The benefits of sign language for deaf learners with language challenges
AbstractThis article argues the importance of allowing deaf children to acquire sign language from an early age. It demonstrates firstly that the critical/sensitive period hypothesis for language acquisition can be applied to specific language aspects of spoken language as well as sign languages (i.e. phonology, grammatical processing and syntax). This makes early diagnosis and early intervention of crucial importance. Moreover, research findings presented in this article demonstrate the advantage that sign language offers in the early years of a deaf child’s life by comparing the language development milestones of deaf learners exposed to sign language from birth to those of late-signers, orally trained deaf learners and hearing learners exposed to spoken language. The controversy over the best medium of instruction for deaf learners is briefly discussed, with emphasis placed on the possible value of bilingual-bicultural programmes to facilitate the development of deaf learners’ literacy skills. Finally, this paper concludes with a discussion of the implications/recommendations of sign language teaching and Deaf education in South Africa.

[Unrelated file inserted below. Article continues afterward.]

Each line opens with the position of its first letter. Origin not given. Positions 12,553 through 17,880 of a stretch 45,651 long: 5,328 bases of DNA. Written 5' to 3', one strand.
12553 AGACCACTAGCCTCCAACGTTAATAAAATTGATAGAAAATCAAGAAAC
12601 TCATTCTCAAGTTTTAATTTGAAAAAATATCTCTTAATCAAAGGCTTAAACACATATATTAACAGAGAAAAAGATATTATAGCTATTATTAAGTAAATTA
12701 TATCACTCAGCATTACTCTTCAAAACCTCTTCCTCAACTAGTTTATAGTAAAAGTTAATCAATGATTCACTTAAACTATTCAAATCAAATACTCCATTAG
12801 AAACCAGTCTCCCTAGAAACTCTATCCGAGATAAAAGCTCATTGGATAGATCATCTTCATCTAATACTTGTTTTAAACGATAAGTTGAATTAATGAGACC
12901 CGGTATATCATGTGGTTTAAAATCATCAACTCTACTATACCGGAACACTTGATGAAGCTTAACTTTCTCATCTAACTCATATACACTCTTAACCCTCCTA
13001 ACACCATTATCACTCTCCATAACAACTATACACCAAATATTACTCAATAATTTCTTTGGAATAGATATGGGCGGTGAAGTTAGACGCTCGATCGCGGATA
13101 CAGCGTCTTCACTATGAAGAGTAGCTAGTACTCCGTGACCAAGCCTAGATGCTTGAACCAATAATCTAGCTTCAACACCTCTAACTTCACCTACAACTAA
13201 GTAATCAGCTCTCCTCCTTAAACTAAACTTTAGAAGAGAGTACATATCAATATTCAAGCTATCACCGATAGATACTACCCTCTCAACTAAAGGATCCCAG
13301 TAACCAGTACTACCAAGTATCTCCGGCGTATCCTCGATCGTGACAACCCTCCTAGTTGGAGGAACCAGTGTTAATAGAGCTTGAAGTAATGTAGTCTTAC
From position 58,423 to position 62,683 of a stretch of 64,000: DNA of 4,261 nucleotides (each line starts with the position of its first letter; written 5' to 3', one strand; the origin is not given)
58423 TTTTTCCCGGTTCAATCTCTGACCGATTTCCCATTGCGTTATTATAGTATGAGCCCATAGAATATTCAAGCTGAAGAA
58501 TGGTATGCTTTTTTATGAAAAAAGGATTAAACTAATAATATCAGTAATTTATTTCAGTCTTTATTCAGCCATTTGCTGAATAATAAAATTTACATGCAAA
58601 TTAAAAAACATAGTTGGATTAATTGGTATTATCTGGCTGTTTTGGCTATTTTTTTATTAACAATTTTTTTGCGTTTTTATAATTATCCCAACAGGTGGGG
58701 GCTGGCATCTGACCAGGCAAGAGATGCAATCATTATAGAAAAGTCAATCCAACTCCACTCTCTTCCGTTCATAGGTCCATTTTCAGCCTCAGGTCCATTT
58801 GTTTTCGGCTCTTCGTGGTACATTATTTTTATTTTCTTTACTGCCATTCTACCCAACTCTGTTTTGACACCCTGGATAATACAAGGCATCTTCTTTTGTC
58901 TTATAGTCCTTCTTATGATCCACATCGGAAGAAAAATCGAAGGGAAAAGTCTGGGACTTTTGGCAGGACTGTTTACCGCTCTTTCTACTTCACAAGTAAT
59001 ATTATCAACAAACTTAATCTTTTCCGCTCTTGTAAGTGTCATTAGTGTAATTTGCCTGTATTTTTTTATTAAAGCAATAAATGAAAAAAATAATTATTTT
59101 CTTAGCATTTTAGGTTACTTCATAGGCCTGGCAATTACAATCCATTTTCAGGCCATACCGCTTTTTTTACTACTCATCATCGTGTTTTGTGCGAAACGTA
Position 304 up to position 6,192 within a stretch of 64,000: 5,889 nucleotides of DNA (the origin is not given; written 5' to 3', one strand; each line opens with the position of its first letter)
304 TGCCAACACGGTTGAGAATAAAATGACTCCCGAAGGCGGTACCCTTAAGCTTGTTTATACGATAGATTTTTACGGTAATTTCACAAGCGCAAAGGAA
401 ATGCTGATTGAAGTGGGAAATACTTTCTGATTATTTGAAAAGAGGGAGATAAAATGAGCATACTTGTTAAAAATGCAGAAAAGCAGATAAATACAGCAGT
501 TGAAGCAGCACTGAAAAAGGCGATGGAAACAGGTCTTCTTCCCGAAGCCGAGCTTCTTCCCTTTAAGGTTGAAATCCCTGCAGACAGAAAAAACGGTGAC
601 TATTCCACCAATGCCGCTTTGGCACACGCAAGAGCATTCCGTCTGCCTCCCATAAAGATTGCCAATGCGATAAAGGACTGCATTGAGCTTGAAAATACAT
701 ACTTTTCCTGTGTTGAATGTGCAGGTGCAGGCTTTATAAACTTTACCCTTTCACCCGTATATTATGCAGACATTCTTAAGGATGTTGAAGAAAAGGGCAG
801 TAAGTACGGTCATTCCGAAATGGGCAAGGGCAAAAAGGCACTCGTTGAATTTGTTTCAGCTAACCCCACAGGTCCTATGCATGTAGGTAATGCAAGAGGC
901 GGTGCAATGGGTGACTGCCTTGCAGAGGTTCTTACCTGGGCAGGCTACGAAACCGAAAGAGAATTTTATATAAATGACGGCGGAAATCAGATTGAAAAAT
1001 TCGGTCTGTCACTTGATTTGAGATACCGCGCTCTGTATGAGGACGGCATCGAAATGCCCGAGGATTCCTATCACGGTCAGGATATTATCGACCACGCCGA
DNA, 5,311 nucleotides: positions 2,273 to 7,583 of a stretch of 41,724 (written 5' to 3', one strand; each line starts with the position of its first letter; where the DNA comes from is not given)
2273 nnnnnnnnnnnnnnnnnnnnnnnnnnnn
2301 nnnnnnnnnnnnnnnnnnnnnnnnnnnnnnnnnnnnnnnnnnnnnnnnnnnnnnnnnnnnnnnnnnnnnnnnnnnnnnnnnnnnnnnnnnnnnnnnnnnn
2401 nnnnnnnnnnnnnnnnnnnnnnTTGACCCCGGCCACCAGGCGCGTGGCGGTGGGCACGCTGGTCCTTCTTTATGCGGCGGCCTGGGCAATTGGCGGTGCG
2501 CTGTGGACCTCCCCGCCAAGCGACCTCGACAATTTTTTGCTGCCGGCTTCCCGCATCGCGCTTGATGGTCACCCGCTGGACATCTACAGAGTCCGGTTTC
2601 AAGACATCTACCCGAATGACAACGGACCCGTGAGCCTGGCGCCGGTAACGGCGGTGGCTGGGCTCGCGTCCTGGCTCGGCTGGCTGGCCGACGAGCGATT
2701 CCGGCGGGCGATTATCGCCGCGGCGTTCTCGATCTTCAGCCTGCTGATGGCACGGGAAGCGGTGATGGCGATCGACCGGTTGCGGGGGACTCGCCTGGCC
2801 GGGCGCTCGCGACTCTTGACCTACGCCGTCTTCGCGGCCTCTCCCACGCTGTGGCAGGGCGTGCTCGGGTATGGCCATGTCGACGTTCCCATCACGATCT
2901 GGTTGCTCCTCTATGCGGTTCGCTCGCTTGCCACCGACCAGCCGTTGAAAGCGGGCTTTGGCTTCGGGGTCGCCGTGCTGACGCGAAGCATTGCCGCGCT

All articles are published under the CC BY-NC-ND 4.0 license; copyright is retained by the authors. Readers may download articles and share them with others as long as they credit the author(s), but they cannot change the articles in any way or use them commercially.
Published articles are openly accessible online and therefore reprints are not provided.